Under current deportation laws, there are several criminal acts or immigration violations that can lead to deportation. The United States Citizenship and Immigration Services has stated that deportation is the act of removal of an alien who is residing in the U.S.
An alien can face deportation under the following circumstances:
- Violation of non-immigrant status or one of the conditions of U.S. entry
- Does not qualify for admission to the United States according to the immigration laws
- Violation of the Immigration and Nationality Act
- Termination of conditional permanent residence
- Enters into a non-genuine marriage to gain entry into the U.S.
- Helps or encourages the illegal entry of another alien
- Conviction of criminal offense
- Providing false information on entry documents
- Failing to register official entry documents
- Endangers the safety of the public or creates a national security risk
- Votes when not legally eligible to do so
The Process of Deportation
If an alien violates deportation laws, the USCIS will send them a Notice to Appear. The notice will include information on the individual, the reasons why they are being deported, and the time and date of the individual’s hearing.
During the hearing, the alien needs to address the information included in the Notice to Appear that was issued. They are allowed to have a lawyer present if they wish. If the judge decides that the Notice to Appear contained inaccurate information, the person will have the opportunity to apply for a form of relief or waiver, if eligible. If the individual is not eligible for a form of relief or waiver, they will face deportation.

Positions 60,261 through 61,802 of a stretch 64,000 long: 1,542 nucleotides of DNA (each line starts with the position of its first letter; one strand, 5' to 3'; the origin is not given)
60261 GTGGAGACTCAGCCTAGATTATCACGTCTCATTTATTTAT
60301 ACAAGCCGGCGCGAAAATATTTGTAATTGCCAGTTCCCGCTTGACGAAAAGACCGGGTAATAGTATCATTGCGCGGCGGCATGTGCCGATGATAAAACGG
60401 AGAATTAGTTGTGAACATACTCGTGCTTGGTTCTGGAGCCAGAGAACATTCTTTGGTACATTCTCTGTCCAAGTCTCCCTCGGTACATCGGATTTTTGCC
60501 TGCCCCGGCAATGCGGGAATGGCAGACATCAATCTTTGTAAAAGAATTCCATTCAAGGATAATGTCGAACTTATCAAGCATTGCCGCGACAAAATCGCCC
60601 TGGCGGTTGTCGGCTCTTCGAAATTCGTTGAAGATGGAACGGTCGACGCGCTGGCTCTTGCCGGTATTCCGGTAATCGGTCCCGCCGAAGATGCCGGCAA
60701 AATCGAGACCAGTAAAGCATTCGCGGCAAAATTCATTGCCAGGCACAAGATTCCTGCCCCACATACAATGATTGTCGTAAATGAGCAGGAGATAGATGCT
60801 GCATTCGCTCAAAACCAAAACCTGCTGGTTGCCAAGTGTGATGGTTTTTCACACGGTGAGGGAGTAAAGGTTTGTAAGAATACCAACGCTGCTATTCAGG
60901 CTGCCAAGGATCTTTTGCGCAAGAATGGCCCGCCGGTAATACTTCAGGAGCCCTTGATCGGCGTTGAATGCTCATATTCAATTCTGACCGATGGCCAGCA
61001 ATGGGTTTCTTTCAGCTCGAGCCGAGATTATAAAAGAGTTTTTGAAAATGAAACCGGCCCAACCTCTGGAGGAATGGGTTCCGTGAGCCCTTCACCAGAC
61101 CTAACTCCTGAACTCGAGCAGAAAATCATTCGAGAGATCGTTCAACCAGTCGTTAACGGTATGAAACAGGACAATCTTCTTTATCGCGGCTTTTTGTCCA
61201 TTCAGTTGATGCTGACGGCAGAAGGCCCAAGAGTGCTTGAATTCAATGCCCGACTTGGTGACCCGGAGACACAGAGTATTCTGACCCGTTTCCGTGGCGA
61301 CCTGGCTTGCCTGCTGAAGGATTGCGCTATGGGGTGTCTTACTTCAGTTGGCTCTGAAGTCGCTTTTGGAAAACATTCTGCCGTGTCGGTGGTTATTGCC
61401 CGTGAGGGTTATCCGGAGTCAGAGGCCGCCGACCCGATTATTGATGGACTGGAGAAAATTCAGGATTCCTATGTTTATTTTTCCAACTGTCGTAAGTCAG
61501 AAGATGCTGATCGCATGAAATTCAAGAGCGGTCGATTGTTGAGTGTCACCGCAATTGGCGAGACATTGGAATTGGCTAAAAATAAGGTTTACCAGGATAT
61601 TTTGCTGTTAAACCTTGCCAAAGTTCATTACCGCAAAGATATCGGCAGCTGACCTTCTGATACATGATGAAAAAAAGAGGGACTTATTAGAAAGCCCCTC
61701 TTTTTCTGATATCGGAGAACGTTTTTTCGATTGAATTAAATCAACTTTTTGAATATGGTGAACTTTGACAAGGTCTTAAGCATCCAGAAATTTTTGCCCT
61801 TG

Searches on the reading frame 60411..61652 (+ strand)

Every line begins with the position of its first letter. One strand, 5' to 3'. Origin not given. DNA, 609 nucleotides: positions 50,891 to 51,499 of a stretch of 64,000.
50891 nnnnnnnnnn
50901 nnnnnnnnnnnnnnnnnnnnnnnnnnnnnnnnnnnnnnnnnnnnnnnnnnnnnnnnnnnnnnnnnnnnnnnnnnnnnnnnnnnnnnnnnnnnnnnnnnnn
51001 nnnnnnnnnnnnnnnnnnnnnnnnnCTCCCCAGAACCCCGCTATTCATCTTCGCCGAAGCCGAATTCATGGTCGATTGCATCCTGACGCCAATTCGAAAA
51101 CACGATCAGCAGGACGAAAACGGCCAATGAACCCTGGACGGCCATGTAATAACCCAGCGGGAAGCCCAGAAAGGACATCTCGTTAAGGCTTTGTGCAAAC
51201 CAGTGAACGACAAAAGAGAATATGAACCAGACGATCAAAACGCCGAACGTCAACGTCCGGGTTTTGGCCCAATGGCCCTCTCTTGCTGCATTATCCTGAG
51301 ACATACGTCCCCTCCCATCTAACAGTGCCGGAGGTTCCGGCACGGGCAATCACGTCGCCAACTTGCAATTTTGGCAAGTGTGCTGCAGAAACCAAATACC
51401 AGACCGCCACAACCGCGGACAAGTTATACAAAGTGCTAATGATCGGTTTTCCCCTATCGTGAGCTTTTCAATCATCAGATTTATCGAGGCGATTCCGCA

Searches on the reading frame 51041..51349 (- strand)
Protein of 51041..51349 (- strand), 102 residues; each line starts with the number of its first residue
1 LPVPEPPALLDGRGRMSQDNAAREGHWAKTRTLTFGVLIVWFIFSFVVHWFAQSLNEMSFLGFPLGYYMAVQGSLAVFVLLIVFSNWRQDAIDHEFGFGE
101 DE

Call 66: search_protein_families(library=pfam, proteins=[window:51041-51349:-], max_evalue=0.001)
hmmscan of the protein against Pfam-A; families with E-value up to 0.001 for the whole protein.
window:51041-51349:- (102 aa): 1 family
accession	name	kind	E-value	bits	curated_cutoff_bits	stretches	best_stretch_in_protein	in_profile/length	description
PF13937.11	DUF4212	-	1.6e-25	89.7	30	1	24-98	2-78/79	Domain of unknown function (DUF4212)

Available forms of relief include:
- The cancellation of deportation for permanent United States residents – if the person has been a legal permanent U.S. resident for a minimum of five years and has never been convicted of an aggravated felony.
- Cancellation of deportation for non-permanent United States residents – if the person has been physically present in the U.S. for a minimum of ten years and has demonstrated good moral character, has never been convicted of any type of crime, and faces extreme hardship if deported.
- An adjustment of status – if the person is a spouse or parent of a U.S. citizen.
- Asylum and withholding of deportation – if the person is in fear of persecution if deported.
After an alien files for any type of relief, they attend a personal hearing, which allows them to deliver testimony on their behalf. Other witnesses are also allowed to testify on their behalf. After listening to the alien and any witnesses, the judge issues a ruling on the individual’s case. When deportation has been ordered, the alien has 30 days to make an official appeal with the United States Court of Appeals, Board of Immigration Appeals, and in some cases, the United States Supreme Court.
How We Can Help You!
If you or one of your loved ones is facing deportation, you can contact a professional San Antonio immigration attorney to help you create a solid deportation defense. One of the attorneys at the Davis Law Firm can help you to learn more about what you can do to stay in the United States. We are experts in immigration law and are here to help you.